It's not what you wear as how you wear it

December 18, 1991|By Holly Hanson | Holly Hanson,Fort Worth Star-Telegram

Style is an elusive quality, easily recognized but defined only with great difficulty.

Still, in years of observing the passing fashion parade, we have come to notice a few things about the art of stylish dress.

We have noticed, for example, that the most stylish people do not always wear the most expensive clothes. Nor do the stylish mindlessly adopt every trend.

Invariably, however, the stylish pay close attention to detail. They would no sooner be seen in sloppy sweats and dirty hair than they would run naked in the streets.

Indeed, there is no quicker way to ruin a beautiful suit of clothes than to neglect the fine points. Such as:

* Split seams, drooping hems, lost buttons. Additional points off if you've tried to make repairs with transparent tape or a safety pin. Get to a tailor or learn to sew.

* Stains, spots and dirt, on you or your clothes. Unappetizing and unacceptable.

* Scuffed shoes and rundown heels. Nothing spoils a stylish outfit quicker than crummy shoes. A regular polishing, either do-it-yourself or professional, works wonders. So does periodic replacement of worn heels and soles.

* A poor fit. You'll never look chic in clothes that are too big, too small, too short or too long. A good tailor can solve these problems, making you look better in the bargain.

* Outdated styles. It's unlikely that what you wore in the '60s is appropriate in the '90s, whether it be hair color, lipstick shade or hem length. Take a good look in the mirror and decide what's really flattering. And don't be afraid to make changes.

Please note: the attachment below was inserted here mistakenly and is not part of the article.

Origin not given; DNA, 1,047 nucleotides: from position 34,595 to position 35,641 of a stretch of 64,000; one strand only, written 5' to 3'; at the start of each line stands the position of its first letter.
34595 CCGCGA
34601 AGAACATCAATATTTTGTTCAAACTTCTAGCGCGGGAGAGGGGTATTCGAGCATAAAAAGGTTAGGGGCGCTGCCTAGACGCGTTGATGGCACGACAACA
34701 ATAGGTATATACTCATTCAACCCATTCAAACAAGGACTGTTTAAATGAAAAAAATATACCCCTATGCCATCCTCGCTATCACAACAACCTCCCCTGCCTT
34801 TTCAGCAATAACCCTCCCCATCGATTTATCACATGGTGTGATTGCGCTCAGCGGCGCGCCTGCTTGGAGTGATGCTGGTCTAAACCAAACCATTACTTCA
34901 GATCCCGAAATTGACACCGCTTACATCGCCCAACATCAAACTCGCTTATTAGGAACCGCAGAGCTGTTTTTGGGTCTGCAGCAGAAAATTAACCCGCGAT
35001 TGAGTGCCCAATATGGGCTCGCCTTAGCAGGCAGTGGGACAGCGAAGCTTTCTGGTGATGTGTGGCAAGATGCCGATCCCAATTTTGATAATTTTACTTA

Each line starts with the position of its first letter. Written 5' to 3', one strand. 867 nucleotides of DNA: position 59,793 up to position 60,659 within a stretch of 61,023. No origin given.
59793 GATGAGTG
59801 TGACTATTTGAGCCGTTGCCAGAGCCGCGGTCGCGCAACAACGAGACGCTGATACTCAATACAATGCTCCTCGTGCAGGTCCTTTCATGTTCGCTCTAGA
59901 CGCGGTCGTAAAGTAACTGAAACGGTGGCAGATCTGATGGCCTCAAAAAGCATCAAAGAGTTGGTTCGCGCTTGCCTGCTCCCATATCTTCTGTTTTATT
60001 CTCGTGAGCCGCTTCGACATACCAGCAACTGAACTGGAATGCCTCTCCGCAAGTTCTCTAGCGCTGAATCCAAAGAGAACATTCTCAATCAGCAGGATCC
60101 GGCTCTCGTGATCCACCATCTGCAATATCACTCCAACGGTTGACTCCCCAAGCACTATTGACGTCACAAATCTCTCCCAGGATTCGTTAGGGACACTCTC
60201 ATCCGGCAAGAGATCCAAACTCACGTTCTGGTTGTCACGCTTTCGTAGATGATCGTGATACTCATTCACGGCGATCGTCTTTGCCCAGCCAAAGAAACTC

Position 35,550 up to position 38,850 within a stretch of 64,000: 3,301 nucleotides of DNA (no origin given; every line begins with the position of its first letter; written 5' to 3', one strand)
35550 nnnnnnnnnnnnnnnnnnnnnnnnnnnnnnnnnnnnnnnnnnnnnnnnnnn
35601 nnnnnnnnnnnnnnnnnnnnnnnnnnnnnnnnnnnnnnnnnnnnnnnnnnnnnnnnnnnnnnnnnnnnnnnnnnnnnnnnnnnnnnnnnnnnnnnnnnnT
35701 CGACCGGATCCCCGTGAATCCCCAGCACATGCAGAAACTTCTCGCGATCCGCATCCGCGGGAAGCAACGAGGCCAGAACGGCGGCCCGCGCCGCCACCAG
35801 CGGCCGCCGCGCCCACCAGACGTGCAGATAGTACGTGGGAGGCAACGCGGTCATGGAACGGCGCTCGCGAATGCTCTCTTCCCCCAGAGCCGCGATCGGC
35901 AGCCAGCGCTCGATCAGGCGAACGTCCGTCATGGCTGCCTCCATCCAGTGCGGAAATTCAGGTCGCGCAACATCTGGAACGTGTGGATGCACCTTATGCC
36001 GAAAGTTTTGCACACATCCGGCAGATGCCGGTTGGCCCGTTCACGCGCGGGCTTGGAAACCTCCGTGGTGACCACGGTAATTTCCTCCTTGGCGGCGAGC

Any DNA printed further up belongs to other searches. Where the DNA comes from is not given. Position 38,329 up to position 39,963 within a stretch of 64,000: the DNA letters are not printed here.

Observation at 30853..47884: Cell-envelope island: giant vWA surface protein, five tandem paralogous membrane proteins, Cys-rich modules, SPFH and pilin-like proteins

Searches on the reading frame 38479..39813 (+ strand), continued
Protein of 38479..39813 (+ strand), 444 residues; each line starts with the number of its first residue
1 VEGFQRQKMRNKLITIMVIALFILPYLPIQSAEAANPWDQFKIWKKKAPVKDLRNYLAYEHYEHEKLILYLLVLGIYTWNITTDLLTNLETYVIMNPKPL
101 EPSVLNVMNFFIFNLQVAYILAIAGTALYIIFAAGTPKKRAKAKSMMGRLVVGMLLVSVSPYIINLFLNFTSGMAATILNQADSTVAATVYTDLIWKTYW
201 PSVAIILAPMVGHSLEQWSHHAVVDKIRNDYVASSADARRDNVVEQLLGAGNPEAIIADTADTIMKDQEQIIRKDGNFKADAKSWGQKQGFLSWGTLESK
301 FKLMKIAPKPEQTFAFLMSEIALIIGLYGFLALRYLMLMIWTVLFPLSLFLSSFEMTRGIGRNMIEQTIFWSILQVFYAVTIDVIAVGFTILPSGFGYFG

Trade the linebacker shoulder pads for smaller, rounder ones. Hem that skirt just above the knee. Choose pleated pants instead of flat-front models, especially if your front isn't so flat anymore. Use matte cosmetics instead of frosted ones, which only exaggerate wrinkles.

* Accessories overload. This is a tough one. After all, Karl Lagerfeld has gotten rich at Chanel by showing button- and braid-trimmed suits adorned with silk camellias, suede waist packs and miles of pearls and chains.

But that too-much-is-never-enough style works only on the runway, not in real life. It's better to follow Mom's rule about putting on all your accessories, then removing one piece.

And to that, we'd add another rule: The more ornate the garment, the simpler the accessories should be. And vice versa.

But don't let the rules discourage you from dressing with flair. Your clothes should express your personality. Think of Katharine Hepburn in her loose jackets and pants, or Cary Grant in anything he put on.

Style, pure and simple.

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